While the Core architecture was remarkably efficient, certain design details had begun to show their age, first among them the Front Side Bus (FSB) system. This bus connecting the processors to the northbridge was a real anachronism in an otherwise highly modern architecture. The major fault was most noticeable in multiprocessor configurations, where the architecture had a hard time keeping up with increasing loads. The processors had to share this bus not only for access to memory, but also for ensuring the coherence of the data contained in their respective cache memories.
In this kind of situation, the influx of transactions to the bus can lead to its saturation. For a long time, Intel simply worked around the problem by using a faster bus or larger cache memories, but it was high time for them to address the underlying cause by completely overhauling the way its processors communicate with memory and outside components.
The solution Intel chose—called QuickPath Interconnect (QPI)—was nothing new; an integrated memory controller is an extremely fast point-to-point serial bus. The technology was introduced five years ago in AMD processors, but in reality it’s even older than that. These concepts, showing up in AMD and now Intel products, are in fact the result of work done ten years ago by the engineers at DEC during the design of the Alpha 21364 (EV7). Since many former DEC engineers ended up in Santa Clara, it’s not surprising to see these concepts surfacing in the latest Intel architecture.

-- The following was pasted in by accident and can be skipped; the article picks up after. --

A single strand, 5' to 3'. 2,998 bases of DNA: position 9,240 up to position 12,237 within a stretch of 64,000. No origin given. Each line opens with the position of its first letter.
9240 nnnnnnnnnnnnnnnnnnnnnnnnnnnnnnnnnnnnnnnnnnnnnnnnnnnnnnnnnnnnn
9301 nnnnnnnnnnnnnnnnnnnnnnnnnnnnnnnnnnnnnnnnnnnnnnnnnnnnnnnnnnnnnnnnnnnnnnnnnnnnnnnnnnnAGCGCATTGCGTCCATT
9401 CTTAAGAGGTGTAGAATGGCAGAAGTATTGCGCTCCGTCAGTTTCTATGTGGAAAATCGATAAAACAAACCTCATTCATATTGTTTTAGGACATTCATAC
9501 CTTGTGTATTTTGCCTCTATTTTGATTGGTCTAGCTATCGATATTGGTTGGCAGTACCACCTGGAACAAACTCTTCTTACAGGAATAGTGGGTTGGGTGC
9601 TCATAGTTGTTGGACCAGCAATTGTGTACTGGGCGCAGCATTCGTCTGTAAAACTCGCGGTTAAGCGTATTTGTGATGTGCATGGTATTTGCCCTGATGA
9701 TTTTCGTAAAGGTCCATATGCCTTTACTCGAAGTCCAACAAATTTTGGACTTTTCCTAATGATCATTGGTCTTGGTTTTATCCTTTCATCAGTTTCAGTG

From a technical point of view, a QPI link is bidirectional and has two 20-bit links—one in each direction—of which 16 are reserved for data; the four others are used for error detection codes or protocol functions. This works out to a maximum of 6.4 GT/s (billion transfers per second), or a usable bandwidth of 12.8 GB/s, both read and write. Just for comparison, the FSB on the most recent Intel processors operates at a maximum clock frequency of 400 MHz, and address transfers need two clock cycles (200 MT/s) whereas data transfers operate in QDR mode, with a bandwidth of 1.6 GT/s. With its 64-bit width, the FSB also has a total bandwidth of 12.8 GB/s, but it’s usable for writing or reading.
So a QPI link has a theoretical bandwidth that’s up to twice as high, provided reads and writes are well balanced. In a theoretical case consisting of reads only or writes only, the bandwidth would be identical to that of the FSB. However, you have to keep in mind that the FSB was used both for memory access and for all transfers of data to peripherals or between processors. With Nehalem, a QPI link will be exclusively dedicated to transfers of data to peripherals, with memory transfers handled by the integrated controller and inter-CPU communications in multi-socket configurations by another QPI link. Even in the worst cases, a QPI link should show significantly better performance than the FSB.
As we’ve seen, Nehalem was designed to be a flexible, scalable architecture, and so the number of QPI links available will vary with the market segment being aimed at—from one link to the chipset for single-socket configurations to as many as four in four-socket server configurations. This enables true fully-connected four-processor systems, meaning that each processor can access any position in memory with a maximum of a single QPI link hop since each CPU is connected directly to the three others.